Literature context: L-1619293TATCCCRL-3216MCF10AATCCCRL10317Experimental Models: Organisms/S
Loss of the CDKN2A tumor suppressor is associated with melanoma metastasis, but the mechanisms connecting the phenomena are unknown. Using CRISPR-Cas9 to engineer a cellular model of melanoma initiation from primary human melanocytes, we discovered that a lineage-restricted transcription factor, BRN2, is downstream of CDKN2A and directly regulated by E2F1. In a cohort of melanocytic tumors that capture distinct progression stages, we observed that CDKN2A loss coincides with both the onset of invasive behavior and increased BRN2 expression. Loss of the CDKN2A protein product p16INK4A permitted metastatic dissemination of human melanoma lines in mice, a phenotype rescued by inhibition of BRN2. These results demonstrate a mechanism by which CDKN2A suppresses the initiation of melanoma invasion through inhibition of BRN2.
Literature context: : MCF-10A ATCC ATCC #CRL-10317, RRID:CVCL_0598 Human: BJ-5ta ATCC ATCC #CRL-40
Faithful DNA replication is challenged by stalling of replication forks during S phase. Replication stress is further increased in cancer cells or in response to genotoxic insults. Using live single-cell image analysis, we found that CDK2 activity fluctuates throughout an unperturbed S phase. We show that CDK2 fluctuations result from transient ATR signals triggered by stochastic replication stress events. In turn, fluctuating endogenous CDK2 activity causes corresponding decreases and increases in DNA synthesis rates, linking changes in stochastic replication stress to fluctuating global DNA replication rates throughout S phase. Moreover, cells that re-enter the cell cycle after mitogen stimulation have increased CDK2 fluctuations and prolonged S phase resulting from increased replication stress-induced CDK2 suppression. Thus, our study reveals a dynamic control principle for DNA replication whereby CDK2 activity is suppressed and fluctuates throughout S phase to continually adjust global DNA synthesis rates in response to recurring stochastic replication stress events.
Literature context: D:RRID:CVCL_0598 HCC1806 ATCC ATCC CRL-2335; RRI
Extracellular growth factors signal to transcription factors via a limited number of cytoplasmic kinase cascades. It remains unclear how such cascades encode ligand identities and concentrations. In this paper, we use live-cell imaging and statistical modeling to study FOXO3, a transcription factor regulating diverse aspects of cellular physiology that is under combinatorial control. We show that FOXO3 nuclear-to-cytosolic translocation has two temporally distinct phases varying in magnitude with growth factor identity and cell type. These phases comprise synchronous translocation soon after ligand addition followed by an extended back-and-forth shuttling; this shuttling is pulsatile and does not have a characteristic frequency, unlike a simple oscillator. Early and late dynamics are differentially regulated by Akt and ERK and have low mutual information, potentially allowing the two phases to encode different information. In cancer cells in which ERK and Akt are dysregulated by oncogenic mutation, the diversity of states is lower.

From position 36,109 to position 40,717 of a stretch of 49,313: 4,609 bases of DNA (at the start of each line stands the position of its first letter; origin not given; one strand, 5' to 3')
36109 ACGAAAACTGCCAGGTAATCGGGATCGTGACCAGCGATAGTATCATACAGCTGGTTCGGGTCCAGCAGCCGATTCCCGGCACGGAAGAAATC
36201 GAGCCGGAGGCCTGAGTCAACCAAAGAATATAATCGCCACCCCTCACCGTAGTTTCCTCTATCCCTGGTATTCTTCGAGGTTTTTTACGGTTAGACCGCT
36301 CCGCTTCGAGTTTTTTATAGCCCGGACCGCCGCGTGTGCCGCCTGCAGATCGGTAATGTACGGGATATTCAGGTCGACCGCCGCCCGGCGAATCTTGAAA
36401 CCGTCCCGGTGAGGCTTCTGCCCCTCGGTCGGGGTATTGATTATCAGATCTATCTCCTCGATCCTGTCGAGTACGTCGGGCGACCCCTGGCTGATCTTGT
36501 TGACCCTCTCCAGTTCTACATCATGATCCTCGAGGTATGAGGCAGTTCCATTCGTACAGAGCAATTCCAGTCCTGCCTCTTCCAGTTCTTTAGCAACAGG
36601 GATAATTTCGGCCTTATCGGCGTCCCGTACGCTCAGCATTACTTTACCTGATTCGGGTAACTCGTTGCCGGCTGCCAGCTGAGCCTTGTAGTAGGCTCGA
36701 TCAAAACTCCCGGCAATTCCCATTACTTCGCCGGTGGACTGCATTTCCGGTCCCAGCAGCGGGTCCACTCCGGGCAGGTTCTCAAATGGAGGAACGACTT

Literature context: MCF-10A  RRID:CVCL_0598 BJpar  RRID:CVCL_3653
Tropomyosin proteins form stable coiled-coil dimers that polymerize along the α-helical groove of actin filaments . The actin cytoskeleton consists of both co-polymers of actin and tropomyosin and polymers of tropomyosin-free actin . The fundamental distinction between these two types of filaments is that tropomyosin determines the functional capability of actin filaments in an isoform-dependent manner [3-9]. However, it is unknown what portion of actin filaments are associated with tropomyosin. To address this deficit, we have measured the relative distribution between these two filament populations by quantifying tropomyosin and actin levels in a variety of human cell types, including bone (U2OS); breast epithelial (MCF-10A); transformed breast epithelial (MCF-7); and primary (BJpar), immortalized (BJeH), and Ras-transformed (BJeLR) BJ fibroblasts . Our measurements of tropomyosin and actin predict the saturation of the actin cytoskeleton, implying that tropomyosin binding must be inhibited in order to generate tropomyosin-free actin filaments. We find the majority of actin filaments to be associated with tropomyosin in four of the six cell lines tested and the portion of actin filaments associated with tropomyosin to decrease with transformation. We also discover that high-molecular-weight (HMW), unlike low-molecular-weight (LMW), tropomyosin isoforms are primarily co-polymerized with actin in untransformed cells. This differential partitioning of tropomyosins is not due to a lack of N-terminal acetylation of LMW tropomyosins, but it is, in part, explained by the susceptibility of soluble HMW tropomyosins to proteasomal degradation. We conclude that actin-tropomyosin co-polymers make up a major fraction of the human actin cytoskeleton.
Literature context: ulture of non-malignant MCF10A (RRID:CVCL_0598) and malignant MCF10A-CA1d cell